Movers Break IKEA Bookshelf, Shrug

For their recent move, Derek and his wife selected a local operator of North American Van Lines. Things went pretty smoothly, except for one IKEA Expedit bookcase that was somehow cracked while leaving the couple’s previous home, and subsequently fell apart when it was brought into the new house. Someone gave Mrs. Derek what she assumed was a claim form to sign, but ended up being a “Particle Board Furniture form” absolving the movers of any responsibility for cheap furnishings.

My wife and I recently relocated for her new job. After shopping around for moving prices, we decided on the steep, but within our limits, [redacted], an operator of northAmerican Van Lines. When inventory was complete, the mover offered us their optional, “full valuation,” coverage; working in the rental car industry, and knowing the coverage business, I decided to consult my rental insurance company to see if our household of junk would be covered while in transit.

My agent let me know that our stuff would not be covered and that it was up to us whether we would like to risk damage or not. January 13th and 14th in the place we were moving to were marked by severe winter storms and this led us to accept the coverage.

That said, at this point, we assumed all of our stuff would be covered. When the movers started moving stuff out to the truck, they man handled one of our Ikea Expedit bookcases to the point of making a loud crack noise. They continued to move it with no further problems. The following day when moving the bookcase into our house, the bookcase fell apart when similarly torqued.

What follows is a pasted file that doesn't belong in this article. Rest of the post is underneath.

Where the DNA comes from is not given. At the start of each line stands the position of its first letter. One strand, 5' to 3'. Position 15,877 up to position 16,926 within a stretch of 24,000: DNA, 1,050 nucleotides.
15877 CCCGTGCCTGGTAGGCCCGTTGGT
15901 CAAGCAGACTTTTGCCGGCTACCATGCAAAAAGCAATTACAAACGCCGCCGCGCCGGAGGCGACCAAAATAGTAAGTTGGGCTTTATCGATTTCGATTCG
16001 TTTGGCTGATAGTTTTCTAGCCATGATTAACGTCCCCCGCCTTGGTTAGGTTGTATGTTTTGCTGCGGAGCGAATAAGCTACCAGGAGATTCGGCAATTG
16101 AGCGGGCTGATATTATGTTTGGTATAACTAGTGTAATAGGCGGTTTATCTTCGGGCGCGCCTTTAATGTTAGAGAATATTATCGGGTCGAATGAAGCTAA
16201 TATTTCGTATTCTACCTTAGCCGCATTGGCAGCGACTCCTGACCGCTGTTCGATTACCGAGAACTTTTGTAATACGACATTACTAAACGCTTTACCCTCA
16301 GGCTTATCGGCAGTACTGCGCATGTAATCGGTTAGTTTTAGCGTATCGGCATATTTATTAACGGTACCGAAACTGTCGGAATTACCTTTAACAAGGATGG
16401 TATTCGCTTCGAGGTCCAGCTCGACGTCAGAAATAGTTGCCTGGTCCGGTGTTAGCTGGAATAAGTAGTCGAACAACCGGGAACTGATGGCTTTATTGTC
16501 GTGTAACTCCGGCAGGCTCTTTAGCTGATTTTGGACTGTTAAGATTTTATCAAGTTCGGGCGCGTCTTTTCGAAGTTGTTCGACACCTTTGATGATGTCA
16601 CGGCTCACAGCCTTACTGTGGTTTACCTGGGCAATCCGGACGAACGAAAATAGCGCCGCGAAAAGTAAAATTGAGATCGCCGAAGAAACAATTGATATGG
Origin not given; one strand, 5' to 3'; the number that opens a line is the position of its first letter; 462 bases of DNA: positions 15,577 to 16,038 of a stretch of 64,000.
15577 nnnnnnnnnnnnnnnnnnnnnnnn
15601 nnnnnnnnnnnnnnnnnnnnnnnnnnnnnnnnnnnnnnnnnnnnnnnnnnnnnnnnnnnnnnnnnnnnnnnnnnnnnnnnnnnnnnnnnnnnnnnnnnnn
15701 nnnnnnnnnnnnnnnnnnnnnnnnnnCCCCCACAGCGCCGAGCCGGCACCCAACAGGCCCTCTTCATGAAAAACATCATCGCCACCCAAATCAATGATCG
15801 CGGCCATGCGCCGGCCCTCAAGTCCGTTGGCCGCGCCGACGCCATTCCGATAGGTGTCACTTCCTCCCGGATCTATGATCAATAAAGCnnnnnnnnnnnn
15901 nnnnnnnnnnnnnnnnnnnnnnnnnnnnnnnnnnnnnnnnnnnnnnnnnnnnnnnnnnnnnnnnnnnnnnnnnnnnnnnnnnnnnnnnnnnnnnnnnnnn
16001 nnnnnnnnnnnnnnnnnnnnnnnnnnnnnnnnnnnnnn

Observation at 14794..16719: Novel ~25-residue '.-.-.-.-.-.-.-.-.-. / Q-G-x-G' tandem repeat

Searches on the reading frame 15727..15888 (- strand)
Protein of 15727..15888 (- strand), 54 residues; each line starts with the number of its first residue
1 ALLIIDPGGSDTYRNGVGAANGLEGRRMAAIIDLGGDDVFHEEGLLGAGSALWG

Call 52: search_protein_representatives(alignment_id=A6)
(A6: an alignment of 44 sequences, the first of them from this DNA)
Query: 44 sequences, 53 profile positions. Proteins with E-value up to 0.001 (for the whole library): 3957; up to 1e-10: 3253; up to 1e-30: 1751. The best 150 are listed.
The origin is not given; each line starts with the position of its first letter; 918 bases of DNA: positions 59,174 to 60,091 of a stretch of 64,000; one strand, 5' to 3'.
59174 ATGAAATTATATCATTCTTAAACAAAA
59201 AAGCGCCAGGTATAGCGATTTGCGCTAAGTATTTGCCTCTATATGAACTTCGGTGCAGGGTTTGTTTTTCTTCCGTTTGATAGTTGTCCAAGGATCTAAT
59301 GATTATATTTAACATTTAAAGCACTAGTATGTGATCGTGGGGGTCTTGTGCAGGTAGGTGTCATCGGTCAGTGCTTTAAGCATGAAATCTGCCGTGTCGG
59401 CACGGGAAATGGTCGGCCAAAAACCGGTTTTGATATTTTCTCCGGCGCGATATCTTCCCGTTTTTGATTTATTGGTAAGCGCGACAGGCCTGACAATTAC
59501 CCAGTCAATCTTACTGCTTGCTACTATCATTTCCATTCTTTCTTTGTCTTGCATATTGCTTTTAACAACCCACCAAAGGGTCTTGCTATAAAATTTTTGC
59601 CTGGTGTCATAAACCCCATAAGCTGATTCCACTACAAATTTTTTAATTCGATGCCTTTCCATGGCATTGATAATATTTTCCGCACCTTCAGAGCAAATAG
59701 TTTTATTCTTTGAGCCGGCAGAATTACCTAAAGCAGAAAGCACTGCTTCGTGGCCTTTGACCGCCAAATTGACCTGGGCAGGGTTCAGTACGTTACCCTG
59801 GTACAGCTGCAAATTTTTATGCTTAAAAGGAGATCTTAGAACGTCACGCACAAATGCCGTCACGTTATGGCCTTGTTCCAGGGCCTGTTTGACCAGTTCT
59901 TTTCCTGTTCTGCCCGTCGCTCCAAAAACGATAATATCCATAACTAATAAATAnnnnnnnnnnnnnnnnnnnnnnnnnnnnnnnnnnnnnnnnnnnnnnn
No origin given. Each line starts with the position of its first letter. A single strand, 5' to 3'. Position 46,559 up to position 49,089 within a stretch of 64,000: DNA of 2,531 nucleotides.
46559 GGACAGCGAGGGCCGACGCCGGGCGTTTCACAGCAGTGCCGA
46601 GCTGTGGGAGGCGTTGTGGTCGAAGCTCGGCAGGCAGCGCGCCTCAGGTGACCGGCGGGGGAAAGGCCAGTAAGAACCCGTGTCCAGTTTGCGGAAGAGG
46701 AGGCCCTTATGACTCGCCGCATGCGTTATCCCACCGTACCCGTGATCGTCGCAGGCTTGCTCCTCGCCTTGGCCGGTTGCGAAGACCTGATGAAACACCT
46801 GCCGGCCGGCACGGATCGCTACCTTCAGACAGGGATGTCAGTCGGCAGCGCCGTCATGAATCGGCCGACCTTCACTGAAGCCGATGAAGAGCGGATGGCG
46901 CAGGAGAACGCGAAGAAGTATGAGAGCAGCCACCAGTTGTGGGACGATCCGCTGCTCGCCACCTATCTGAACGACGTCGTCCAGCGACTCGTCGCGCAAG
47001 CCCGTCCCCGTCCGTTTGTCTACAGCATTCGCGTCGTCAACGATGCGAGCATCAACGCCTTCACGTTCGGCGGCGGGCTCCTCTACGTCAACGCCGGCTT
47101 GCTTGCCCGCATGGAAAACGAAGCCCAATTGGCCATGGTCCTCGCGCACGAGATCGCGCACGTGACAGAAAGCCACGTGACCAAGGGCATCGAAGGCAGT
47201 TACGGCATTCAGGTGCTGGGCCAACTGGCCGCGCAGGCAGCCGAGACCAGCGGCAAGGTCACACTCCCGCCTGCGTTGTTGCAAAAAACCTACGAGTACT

I appreciate the fact that this is an Ikea bookcase but I also understand I’ve moved a great number of times and have never replaced one of these bookcases for lack of durability. We asked the driver/mover what we would need to do to further the claims process at which point he provided what he called a claim form and requested my wife sign it in my absence.

The mover wrote in the bookshelf information, asked my wife to sign the form, and then asked her if she could find the inventory number on the bookshelf. At this point, we assumed the claim process had begun and we followed up that Monday with a call to the movers to get the claim process in action. After repeated calls, 2 full weeks later, our claim was denied. The moving company claims, “…prior to the move of your household goods you signed a Particle Board Furniture form,” which is clearly dated the day our stuff was delivered to the house.

Dear Consumerist, Does a mover simply say, “What you wanted moved was too delicate, I have no liability for this item…” or should my bookcase have been handled gently assuming they knew of the fragility of such bookcases. And what of my wife being conned into signing a waiver?!

Want more consumer news? Visit our parent organization, Consumer Reports, for the latest on scams, recalls, and other consumer issues.